Goode's short book focuses on understanding U.S. politics during and after the 1974 Turkish invasion of Cyprus. This was a time of political instability in the United States during the Watergate scandal, leading to President Nixon's resignation in August 1974.
He analyzes the complexities of U.S.-Turkish relations at that time in light of Cold War politics: Turkey's involvement in the opium trade which fed drug addiction in the United States; and Ankara's unsuccessful efforts to influence U.S. politics in pursuit of its own aggressive plans in the Eastern Mediterranean, which eventually led to the invasion and partition of Cyprus.
Goode highlights the ethnic lobbies and personalities that played critical roles during that period of crisis. Archbishop Iakovos took the lead in organizing the American Hellenic Educational Progressive Association (AHEPA) as the principal Greek-American lobby to persuade Congress to vote for the Turkish arms embargo of 1975-78. At the time, the U.S. administration faced Soviet penetration into the Middle East as well as an embittered NATO member, Turkey, which leaned toward Moscow because of the U.S. arms embargo.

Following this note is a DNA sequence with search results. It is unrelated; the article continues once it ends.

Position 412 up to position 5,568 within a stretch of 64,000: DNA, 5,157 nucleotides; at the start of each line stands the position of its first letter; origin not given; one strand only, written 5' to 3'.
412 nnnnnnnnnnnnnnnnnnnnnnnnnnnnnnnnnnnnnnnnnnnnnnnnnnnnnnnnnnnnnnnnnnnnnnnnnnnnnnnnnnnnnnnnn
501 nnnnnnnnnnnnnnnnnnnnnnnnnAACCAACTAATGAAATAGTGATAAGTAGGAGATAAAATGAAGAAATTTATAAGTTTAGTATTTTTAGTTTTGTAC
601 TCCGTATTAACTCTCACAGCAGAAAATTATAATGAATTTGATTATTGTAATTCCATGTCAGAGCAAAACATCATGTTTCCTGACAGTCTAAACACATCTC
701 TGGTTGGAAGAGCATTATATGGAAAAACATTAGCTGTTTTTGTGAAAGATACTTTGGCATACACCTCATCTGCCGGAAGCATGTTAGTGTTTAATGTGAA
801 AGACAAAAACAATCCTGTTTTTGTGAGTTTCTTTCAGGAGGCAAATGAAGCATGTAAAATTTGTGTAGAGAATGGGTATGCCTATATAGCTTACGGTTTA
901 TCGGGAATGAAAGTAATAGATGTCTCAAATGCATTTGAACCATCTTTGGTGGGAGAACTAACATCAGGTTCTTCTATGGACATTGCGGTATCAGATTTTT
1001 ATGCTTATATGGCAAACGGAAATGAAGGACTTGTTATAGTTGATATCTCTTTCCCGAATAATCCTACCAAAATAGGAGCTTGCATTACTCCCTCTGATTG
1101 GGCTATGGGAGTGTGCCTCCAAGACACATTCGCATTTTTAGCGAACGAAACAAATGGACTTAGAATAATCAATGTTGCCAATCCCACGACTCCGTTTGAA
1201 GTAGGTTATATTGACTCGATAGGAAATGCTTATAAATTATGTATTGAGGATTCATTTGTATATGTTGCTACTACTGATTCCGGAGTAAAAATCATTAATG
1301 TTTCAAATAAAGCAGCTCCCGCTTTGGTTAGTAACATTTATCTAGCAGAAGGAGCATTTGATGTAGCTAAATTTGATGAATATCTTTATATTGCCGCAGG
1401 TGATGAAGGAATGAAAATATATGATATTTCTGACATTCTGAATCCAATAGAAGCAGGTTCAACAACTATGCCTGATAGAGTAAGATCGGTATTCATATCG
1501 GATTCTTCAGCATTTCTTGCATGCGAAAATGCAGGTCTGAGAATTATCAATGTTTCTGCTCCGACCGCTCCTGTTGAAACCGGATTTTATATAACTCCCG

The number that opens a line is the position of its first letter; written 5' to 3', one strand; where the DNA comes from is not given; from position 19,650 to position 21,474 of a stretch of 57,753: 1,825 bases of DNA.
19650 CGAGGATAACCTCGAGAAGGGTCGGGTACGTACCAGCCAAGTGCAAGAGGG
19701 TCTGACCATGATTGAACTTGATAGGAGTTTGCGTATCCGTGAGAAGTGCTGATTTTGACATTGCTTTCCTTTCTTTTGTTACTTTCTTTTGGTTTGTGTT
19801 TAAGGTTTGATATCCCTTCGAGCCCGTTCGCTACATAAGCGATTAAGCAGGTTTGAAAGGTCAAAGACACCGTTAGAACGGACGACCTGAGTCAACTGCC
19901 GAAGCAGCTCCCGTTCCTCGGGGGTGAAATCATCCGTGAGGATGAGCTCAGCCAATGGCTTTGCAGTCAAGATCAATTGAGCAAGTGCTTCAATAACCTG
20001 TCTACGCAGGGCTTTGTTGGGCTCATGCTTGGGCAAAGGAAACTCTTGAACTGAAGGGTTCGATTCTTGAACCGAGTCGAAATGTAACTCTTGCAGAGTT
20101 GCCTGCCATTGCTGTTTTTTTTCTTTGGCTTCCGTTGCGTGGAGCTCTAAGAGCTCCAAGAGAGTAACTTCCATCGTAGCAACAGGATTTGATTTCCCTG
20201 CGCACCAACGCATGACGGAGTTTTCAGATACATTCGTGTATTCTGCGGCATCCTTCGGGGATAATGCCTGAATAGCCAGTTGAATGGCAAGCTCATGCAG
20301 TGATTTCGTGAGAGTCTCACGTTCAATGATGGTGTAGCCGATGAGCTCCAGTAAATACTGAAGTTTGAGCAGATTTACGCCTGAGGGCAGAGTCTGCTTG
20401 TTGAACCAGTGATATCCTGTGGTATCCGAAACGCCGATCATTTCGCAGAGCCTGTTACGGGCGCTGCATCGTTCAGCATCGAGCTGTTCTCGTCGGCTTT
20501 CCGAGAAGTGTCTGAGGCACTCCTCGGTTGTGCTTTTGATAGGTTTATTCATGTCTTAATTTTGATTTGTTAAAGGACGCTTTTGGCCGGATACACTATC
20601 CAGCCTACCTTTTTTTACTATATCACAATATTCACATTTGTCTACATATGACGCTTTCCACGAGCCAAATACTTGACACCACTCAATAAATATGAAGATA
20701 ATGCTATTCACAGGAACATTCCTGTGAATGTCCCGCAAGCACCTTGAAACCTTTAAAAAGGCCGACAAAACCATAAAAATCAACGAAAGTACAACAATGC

He then analyzes the Carter administration's position on lifting the Turkish arms embargo, which caused the Greek government of Prime Minister Constantine Karamanlis much political discomfort as it struggled to stabilize Greece after the abrupt fall of the military junta. Despite lifting the embargo on Turkey decades ago, the U.S. Congress finally lifted the 33-year-long Cyprus arms embargo only in December 2019, enraging Turkish president Recep Tayyip Erdoğan.
Goode's book is a lesson for U.S.-Turkish relations and a timely warning to U.S. leaders to try and understand Turkish leaders and their motives better if Washington hopes to benefit U.S. interests in the Eastern Mediterranean and the stability and peace of the whole region.